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Old 09-07-2012, 08:15 AM
 
Location: zone 5
7,330 posts, read 12,568,423 times
Reputation: 9578

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I recently saw a sign for pharmaceutical reps on the door of a doctors office, saying they would no longer accept or distribute drug samples. I know some doctors do and some don't, but I was curious as to what led them to change their policy. The office was very busy and I didn't ask anyone.
I don't like doctors who whip the prescription pad out, time after time, as the first answer to everything. I don't like the idea of starting patients out on brand new, relatively untested drugs in cases where an older drug that has stood the test of time would probably do just as well. On the other hand, when patients do need expensive prescriptions, those free samples can be a big help. So if you saw this sign on your doctor's door, would you say "Way to go!" or "What, no more freebies?"
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Old 09-07-2012, 09:18 AM
 
Location: AZ
741 posts, read 1,321,648 times
Reputation: 1450
I would definitely say "WAY TO GO" !! I am very anti-RX... I would like to see that more often and this country would start getting off so many drugs eventually.
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Old 09-07-2012, 09:42 AM
 
Location: Bucks, UK
523 posts, read 3,284,263 times
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i suspect if they no longer accept samples, but still see reps, then its probably more a function of the practice being concerned about adherence to the Joint Commission rules governing sample dispensing - which can be subject to regulatory enforcement, particularly in large practices (or practices which are part of a larger group) - these would include issues such as having to respond to any potential recall notices from manufacturers, and given the way samples are managed in most practices, continuing to receive them can easily become more hassle than its worth.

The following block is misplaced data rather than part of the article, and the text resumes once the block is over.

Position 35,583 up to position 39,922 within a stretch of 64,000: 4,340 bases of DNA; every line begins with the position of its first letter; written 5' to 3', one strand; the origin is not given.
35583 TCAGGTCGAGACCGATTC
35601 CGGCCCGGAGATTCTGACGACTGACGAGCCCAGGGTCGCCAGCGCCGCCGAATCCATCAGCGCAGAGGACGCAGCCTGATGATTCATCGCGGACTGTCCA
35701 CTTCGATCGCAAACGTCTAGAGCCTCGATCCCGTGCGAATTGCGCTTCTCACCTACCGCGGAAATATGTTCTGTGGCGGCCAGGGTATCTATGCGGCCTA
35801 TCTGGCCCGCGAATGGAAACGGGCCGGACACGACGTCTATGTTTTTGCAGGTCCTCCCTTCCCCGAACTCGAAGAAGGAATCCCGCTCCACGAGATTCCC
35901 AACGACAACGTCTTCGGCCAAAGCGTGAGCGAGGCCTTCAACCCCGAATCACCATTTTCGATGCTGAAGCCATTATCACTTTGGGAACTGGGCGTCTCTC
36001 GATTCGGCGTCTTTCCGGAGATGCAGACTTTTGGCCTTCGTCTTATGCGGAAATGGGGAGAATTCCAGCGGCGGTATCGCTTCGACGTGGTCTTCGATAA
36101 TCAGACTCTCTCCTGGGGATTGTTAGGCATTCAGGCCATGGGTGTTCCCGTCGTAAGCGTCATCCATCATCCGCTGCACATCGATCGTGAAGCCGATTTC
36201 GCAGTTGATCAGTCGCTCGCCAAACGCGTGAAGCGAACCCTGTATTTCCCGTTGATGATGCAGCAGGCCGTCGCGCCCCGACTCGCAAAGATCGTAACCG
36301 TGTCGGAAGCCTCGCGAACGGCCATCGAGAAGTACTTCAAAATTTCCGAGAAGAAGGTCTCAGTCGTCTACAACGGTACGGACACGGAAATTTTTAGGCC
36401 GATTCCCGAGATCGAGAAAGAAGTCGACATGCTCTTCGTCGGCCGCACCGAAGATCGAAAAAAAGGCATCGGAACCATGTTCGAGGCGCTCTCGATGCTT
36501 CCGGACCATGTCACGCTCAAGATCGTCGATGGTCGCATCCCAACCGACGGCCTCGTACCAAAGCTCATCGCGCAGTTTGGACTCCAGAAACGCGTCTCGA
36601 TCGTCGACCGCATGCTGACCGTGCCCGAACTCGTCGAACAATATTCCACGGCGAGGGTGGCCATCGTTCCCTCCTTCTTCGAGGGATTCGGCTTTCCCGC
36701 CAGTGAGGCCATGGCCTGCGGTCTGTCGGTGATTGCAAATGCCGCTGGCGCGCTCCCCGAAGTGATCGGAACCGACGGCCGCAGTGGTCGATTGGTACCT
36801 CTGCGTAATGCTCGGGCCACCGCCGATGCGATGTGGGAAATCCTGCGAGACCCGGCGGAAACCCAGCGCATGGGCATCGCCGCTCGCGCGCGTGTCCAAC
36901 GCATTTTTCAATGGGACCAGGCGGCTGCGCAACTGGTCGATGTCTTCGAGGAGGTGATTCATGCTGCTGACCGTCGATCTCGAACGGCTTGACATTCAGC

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Old 09-07-2012, 12:04 PM
 
6,368 posts, read 13,362,274 times
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^^Nominated for the longest sentence of the day award
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Old 09-08-2012, 11:15 AM
 
Location: Missouri
6,044 posts, read 21,146,156 times
Reputation: 5033
lol @ gimme

Two weeks ago I would have praised a doctor's office for not accepting samples, but this past week I saved a lot of money when my doctor provided me with a month's worth of OTC product that would have cost me around $40-$50. I guess I am neutral; whatever works best for that particular office.
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Old 09-08-2012, 11:19 AM
 
35,121 posts, read 37,872,955 times
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That may have all started when there was some fuss about the 'gifts' that doctors received from the various pharmaceutical companies to use them and their sales reps instead of another company. Doctors are no longer allowed to receive pens, small note pads, coffee cups, etc. from pharmaceutical companies. Something to do with unfair advertising or some such thing.
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Old 09-08-2012, 07:45 PM
 
Location: Almost Paradise
1,664 posts, read 1,609,121 times
Reputation: 4225
The Joint Commission only governs hospitals and some physician offices that are owned by hospitals. Private physician offices can choose whether or not to accept and distribute samples.
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Old 09-09-2012, 01:04 PM
 
Location: Colorado
274 posts, read 399,029 times
Reputation: 444
I am more than grateful that my doctor just gave me about 2 1/2 months worth of a blood-pressure med saving me about $100 - told me to come back in about 2 months for more ... plus prescribed another med ($10 for 90) at double dosage so I could cut it in half extending how long that prescription will last (have about a year and a half worth of those meds) .. she's my life-saver
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Old 09-09-2012, 08:13 PM
 
Location: Dallas TX
14,324 posts, read 20,579,417 times
Reputation: 20235
I have to say I love samples from my doctor. My allergy medicine is ridiculous expensive. The doctor is wonderful and gives me samples to tide me over until the next time I see her.

When I was younger and didn't have money for health insurance, my OB would give me a year's worth of samples of pills.

While you may be anti-RX and say bravo, it is up to each person to question the doctor, the methods and decide. I say Bravo to the doctors who help patients out with samples.
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Old 09-09-2012, 10:10 PM
 
Location: Georgia, USA
21,535 posts, read 26,155,710 times
Reputation: 26537
Many pharmaceutical companies are changing to a discount voucher system rather than distributing actual samples. The voucher helps with insurance copays or sometimes provides a free month's supply.

For uninsured patients, assistance programs can provide free drugs for patients who qualify.

Any time you get a prescription, ask about the availability of a generic, which may be $10 for three months at some of the chain pharmacies.

Some medications can be cut in half, but not all. It may not be a good idea with extended or continuous release products.
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